Well, the point is don't ride beyond your skill level to make the pass like I've been told to do in shorter races. The thought is, if you blow by someone, you psychologically beat him at the same time and he won't battle you for the position. I don't think that's the best method in a race of this length. If you try to pass and he upps his game, stay patient. Don't ride over your head, hang back and wait. The right opportunity will come. Otherwise, you might push too hard at the wrong time, say, before the wind has blown his dust aside, tag a rock and go careening off the road. That sucks!
Early on in the '06 race I had caught a Pro quad and I was trying to work my way through his dust to show him a wheel. It was early in the morning so there was no wind and the damned stuff would just hang in the air. I was pushing really hard to get close to him so he would know I was there. Then I hit a large rock hidden in the dust. Luckily I hit it square and went straight up instead of deflecting off to the side. I backed off and was soon passed by one of my competitors in the ironman class who thought he could push through the dust. Eventually we hit a wide open valley and the wind kicked up. The guy ahead of me finally stuck a wheel inside the quad who quickly pulled over. The guy on the bike messed up and stalled his engine and I got them both. I never saw either of them again after that. Oh, and by the midpoint in the race, word in the pits was that the guy who stalled passing the quad had wrecked so badly that he couldn't continue - and this was directly from his pit crew.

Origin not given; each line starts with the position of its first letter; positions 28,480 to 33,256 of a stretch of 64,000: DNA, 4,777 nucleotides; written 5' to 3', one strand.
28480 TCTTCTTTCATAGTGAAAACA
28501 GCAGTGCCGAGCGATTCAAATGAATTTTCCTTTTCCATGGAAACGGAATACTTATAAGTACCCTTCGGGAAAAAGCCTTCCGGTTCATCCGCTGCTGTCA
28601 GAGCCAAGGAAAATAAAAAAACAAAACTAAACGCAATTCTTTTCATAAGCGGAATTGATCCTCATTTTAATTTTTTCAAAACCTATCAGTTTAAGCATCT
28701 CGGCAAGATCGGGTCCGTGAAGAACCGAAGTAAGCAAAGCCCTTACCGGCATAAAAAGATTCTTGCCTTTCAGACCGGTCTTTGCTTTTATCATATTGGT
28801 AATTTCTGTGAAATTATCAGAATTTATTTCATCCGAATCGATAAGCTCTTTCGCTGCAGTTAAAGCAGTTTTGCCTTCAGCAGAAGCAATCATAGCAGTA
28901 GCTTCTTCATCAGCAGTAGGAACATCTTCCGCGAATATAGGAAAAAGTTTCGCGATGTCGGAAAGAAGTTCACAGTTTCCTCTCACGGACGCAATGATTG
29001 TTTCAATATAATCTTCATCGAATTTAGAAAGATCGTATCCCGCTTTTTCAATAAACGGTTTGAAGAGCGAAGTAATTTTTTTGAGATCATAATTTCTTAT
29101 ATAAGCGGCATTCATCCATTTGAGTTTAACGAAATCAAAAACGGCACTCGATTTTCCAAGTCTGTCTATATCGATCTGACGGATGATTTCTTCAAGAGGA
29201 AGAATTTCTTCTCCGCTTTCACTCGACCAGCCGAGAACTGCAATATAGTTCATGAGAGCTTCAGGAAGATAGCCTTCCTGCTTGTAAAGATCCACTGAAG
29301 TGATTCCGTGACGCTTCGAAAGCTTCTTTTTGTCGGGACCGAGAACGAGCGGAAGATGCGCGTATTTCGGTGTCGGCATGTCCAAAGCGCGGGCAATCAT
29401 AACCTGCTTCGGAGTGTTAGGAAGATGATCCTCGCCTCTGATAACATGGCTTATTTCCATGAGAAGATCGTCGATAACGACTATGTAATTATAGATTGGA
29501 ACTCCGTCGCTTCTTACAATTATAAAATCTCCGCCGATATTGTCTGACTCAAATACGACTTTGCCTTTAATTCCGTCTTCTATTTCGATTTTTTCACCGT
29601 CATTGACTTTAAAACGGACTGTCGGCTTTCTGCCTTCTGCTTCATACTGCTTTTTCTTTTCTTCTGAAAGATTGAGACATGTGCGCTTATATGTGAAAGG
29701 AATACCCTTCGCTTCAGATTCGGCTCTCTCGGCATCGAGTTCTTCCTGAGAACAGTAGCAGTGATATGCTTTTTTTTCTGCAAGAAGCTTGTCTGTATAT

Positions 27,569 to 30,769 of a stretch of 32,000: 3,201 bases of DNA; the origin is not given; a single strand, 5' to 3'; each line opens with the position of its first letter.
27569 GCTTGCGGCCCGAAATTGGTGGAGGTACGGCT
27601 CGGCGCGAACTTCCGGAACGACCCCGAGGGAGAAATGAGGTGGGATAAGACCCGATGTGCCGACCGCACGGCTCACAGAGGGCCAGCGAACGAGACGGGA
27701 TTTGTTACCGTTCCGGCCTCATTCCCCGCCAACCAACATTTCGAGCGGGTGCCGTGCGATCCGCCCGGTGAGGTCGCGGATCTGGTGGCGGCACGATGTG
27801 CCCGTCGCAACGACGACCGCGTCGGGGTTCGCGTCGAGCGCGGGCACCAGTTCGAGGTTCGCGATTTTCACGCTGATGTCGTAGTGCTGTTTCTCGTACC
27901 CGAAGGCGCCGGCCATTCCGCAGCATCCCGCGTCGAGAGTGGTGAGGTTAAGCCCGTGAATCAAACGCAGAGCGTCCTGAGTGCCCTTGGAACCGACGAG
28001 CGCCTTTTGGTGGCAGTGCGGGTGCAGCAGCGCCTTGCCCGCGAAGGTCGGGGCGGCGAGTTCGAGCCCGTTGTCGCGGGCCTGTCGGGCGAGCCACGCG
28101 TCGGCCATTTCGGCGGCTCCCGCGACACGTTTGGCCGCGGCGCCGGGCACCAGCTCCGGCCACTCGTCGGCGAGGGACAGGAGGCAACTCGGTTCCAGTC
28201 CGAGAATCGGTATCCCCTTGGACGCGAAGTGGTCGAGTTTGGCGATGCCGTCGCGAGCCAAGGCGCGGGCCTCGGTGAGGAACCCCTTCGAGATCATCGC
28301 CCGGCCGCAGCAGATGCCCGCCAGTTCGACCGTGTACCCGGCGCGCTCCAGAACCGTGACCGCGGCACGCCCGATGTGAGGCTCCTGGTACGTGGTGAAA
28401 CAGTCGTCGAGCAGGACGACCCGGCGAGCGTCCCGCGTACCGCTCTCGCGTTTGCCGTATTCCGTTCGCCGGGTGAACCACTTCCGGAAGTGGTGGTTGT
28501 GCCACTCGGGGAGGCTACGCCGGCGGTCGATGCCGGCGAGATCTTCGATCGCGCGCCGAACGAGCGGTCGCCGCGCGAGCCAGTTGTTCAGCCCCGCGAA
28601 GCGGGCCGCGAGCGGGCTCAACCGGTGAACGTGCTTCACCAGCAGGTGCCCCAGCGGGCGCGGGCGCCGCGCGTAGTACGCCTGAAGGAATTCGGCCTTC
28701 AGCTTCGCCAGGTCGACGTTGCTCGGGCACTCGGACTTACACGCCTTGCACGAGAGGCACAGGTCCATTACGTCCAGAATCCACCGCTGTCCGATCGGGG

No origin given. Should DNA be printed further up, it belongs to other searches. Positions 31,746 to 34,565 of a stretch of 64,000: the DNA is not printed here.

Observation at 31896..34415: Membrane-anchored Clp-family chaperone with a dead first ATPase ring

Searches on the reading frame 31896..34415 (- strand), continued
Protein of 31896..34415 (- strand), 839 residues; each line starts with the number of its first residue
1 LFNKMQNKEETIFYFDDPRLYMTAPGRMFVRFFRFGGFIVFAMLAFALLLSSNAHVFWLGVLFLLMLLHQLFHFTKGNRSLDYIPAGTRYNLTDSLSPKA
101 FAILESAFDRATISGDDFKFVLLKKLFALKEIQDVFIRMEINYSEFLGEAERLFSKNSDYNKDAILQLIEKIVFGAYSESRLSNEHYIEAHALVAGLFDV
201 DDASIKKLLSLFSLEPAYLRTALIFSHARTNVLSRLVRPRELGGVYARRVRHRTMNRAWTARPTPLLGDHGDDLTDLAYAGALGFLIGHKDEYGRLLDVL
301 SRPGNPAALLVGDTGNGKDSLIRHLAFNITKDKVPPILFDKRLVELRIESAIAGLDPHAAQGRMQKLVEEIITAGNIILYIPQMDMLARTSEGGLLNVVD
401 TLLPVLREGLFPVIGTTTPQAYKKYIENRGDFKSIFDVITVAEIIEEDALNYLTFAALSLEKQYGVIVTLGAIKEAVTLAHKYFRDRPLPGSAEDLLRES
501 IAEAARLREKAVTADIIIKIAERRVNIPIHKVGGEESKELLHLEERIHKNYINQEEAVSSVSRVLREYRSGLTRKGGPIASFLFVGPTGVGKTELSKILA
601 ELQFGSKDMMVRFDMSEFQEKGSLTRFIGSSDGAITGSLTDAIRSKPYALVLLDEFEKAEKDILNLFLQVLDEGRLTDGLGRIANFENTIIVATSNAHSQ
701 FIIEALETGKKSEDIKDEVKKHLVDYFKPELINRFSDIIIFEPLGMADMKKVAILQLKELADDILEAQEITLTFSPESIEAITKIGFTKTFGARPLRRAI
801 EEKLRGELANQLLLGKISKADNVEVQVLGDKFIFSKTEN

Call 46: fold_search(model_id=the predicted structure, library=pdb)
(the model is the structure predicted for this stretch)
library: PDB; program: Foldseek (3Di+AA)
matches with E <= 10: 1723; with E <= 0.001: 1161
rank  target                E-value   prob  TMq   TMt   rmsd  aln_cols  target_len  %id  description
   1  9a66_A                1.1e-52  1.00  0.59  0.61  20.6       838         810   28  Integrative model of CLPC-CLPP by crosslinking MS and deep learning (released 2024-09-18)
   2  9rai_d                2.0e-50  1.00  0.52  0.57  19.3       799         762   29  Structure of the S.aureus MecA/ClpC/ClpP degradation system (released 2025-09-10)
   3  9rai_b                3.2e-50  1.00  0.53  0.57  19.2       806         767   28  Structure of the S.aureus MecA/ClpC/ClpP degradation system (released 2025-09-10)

Especially for the ironmen in this race, you're starting behind all of the pro bike classes, all of the expert bike team classes and the pro quad classes and, in the case of the amateur ironmen, you're starting behind all of the amateur team classes as well (and maybe the expert quads, too if Casey remains consistent in his starting order). This means that you'll probably spend a little more time passing than your average team will because you've got all of the "slow guys on the team" ahead of you at one point or another. Consequently, you'll probably spend a lot of time getting passed as well because of the "fast guys on the team". Let em go. They're not your concern unless you're battling for overall position, which is foolish for your average rider in the ironman class. Let the pros who drop into the expert ironman class and want to prove something getting the overall solo try to battle for overall position with fresh team riders.
08 KTM 320 SXF, '07 Beta Rev 3,
Frankenberg 501, '96 Husaberg FC600, '68 Yamaha DT1, '74 Bultaco Alpina 250, '84 Husqvarna WR400 - My Dad says I've never seen a motorcycle I didn't want to own...
yellowbronco screwed with this post 07-25-2013 at 06:59 AM